(Photos courtesy of Fyne Boat Kits)
This is a National 12 from Fyne Boat Kits in the UK.
I’ve always liked the National 12 — It’s a developmental class. From the association’s website:
“The National 12 is a two person, two sail racing dinghy. With a main & jib area of around 10.4 sq metres (8.4m2 measured) and a light hull, 78Kg including mast and centre-board, there is ample power to drive the fast and responsive hull.
The 12 is a development class so hulls and rigs can be changed or modified within the class rules. The different hulls allow helm-crew combinations between 16 & 23 stone to be competitive. You are free to fit your boats out as you please so you can customise your twelve to your requirements.”
I’m not quite sure why the National 12 has never been popular in the US. In fact, it seems that few developmental classes have, the International 14 and a few others being the exceptions.
Here’s a bit of history:
“In 1935 the only dinghy raced on a national basis was the expensive International 14, so to encourage dinghy sailing the RYA published the rules for a simpler and cheaper boat – the National 12.
The original rules were simple:
Hulls must not exceed 12 feet in length
Hulls must not weigh less than 190 lbs (including floorboards!)
Hulls must be of clinker construction
Dinghies to carry no more than 90 square feet of sail.
Boats must cost less than £45 (inflation!)”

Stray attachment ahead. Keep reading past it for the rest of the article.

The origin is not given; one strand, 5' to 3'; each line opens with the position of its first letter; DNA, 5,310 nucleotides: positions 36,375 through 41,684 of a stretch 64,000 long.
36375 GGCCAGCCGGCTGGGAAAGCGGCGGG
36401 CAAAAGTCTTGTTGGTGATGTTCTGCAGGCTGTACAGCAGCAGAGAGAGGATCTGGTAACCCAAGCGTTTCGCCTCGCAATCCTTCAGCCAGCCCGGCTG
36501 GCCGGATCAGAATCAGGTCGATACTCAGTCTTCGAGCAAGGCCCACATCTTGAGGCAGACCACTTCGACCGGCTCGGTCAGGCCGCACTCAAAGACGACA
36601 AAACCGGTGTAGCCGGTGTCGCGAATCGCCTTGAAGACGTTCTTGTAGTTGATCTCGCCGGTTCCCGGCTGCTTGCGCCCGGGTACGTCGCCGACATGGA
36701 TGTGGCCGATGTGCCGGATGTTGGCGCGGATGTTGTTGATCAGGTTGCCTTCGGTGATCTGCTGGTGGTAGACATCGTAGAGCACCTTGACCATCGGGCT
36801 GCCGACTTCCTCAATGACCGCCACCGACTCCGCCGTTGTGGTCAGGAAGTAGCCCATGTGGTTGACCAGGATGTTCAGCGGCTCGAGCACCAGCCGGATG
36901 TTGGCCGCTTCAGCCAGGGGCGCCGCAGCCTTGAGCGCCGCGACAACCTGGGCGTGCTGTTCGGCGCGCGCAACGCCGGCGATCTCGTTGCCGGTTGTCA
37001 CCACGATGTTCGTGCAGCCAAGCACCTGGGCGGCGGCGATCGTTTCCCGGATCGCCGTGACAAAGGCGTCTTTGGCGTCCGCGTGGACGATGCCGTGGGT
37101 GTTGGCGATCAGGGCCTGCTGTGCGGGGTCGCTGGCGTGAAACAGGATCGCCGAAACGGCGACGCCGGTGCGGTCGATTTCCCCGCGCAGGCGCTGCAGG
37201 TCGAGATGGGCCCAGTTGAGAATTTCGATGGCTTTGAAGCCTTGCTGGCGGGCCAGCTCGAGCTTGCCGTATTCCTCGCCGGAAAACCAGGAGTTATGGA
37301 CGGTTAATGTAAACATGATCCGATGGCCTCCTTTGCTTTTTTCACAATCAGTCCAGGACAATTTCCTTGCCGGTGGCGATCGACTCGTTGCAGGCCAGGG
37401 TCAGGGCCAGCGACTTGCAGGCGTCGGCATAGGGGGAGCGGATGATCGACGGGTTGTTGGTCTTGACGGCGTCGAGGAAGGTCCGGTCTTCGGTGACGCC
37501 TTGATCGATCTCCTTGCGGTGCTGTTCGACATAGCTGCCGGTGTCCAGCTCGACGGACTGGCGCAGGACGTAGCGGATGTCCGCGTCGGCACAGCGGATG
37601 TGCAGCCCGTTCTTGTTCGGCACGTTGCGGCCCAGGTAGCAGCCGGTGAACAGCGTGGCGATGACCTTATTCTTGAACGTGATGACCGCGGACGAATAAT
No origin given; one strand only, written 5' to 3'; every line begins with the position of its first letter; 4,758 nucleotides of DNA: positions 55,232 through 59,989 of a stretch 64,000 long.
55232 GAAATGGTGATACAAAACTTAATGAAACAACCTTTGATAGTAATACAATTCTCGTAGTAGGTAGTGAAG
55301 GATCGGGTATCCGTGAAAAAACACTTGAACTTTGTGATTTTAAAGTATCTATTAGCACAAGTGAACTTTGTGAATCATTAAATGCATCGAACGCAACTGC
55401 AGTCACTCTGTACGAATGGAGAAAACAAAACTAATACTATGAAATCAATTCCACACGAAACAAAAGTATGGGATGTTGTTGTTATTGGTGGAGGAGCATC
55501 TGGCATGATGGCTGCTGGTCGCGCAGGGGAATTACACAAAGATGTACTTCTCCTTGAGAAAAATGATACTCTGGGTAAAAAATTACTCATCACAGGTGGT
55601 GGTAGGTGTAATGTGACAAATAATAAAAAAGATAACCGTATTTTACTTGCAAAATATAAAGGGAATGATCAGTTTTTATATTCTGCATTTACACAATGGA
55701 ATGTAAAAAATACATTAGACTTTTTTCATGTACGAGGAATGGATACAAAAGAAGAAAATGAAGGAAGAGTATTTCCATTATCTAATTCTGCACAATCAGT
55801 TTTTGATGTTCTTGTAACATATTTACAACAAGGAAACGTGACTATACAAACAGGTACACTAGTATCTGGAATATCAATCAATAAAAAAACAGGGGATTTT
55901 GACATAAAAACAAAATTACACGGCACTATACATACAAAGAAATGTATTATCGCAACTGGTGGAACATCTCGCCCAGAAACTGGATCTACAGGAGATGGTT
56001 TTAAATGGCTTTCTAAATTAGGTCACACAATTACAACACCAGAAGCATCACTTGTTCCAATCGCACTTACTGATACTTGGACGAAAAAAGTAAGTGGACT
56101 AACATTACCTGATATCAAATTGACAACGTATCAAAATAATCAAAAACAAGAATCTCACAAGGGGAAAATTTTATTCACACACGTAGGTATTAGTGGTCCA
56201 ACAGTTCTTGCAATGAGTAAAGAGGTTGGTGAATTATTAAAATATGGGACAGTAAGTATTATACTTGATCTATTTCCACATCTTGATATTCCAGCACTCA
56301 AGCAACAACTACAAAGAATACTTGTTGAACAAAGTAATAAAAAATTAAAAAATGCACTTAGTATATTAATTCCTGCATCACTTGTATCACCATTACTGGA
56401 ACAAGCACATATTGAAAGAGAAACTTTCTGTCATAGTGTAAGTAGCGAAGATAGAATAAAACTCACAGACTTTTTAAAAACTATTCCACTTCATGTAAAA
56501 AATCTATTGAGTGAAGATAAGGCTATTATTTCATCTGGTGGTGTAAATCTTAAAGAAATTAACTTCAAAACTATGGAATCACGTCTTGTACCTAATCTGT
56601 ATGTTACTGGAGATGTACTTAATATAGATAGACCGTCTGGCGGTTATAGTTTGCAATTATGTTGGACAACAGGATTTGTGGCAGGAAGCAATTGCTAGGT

Of course, the class has made updates to the rule since her introduction 78 years ago. Again, from the association’s website:
I began this post with Fyne Boat Kits’ SWEET CHARIOT. Here’s some more information about her:
“The Sweet Chariot National 12 design is primarily designed for inland ‘round the cans’ club racing, the semi-circular centre-section providing good roll-tacking characteristics and a low wetted area for light air performance.
The unusual chine configuration imparts buoyancy and power aft and then loses itself into the sheerline thereby contributing to the fine entry forward. The craft has a tallish stem, the bottom of which is designed to be below the waterline to aid windward performance. There is a fairly generous longitudinal rocker which lifts the bow when the crew weight is aft during fast downwind sailing.
Sweet Chariot is a performance 12 that can be built from the kit of precision cut plywood parts using hand tools in about 120-140 hours. Fyne Boat Kits developed an innovative patented construction approach to a design by Colin Cumming utilising FSC okoume marine plywood and solvent free epoxy to create a strong lightweight durable ecologically sound aesthetic craft.
Construction involves a central ‘T-beam’ spine incorporating the centre-board case which also supports the self-draining double floor as well as providing a flat planing surface throughout the length of the hull. To this spine a ‘single plank per side’ is attached and the thoroughbred shape created simply by seaming the two contra-curving overlapping darts.”
She is designed by Colin Cumming. And I know I want one. There are National 12s available from other designers as well.
So, who else is in? And what do you think?
Here are the links:
Fyne Boat Kits: http://www.fyneboatkits.co.uk/kits/sailing/national-12
And the National 12 Association: http://national12.org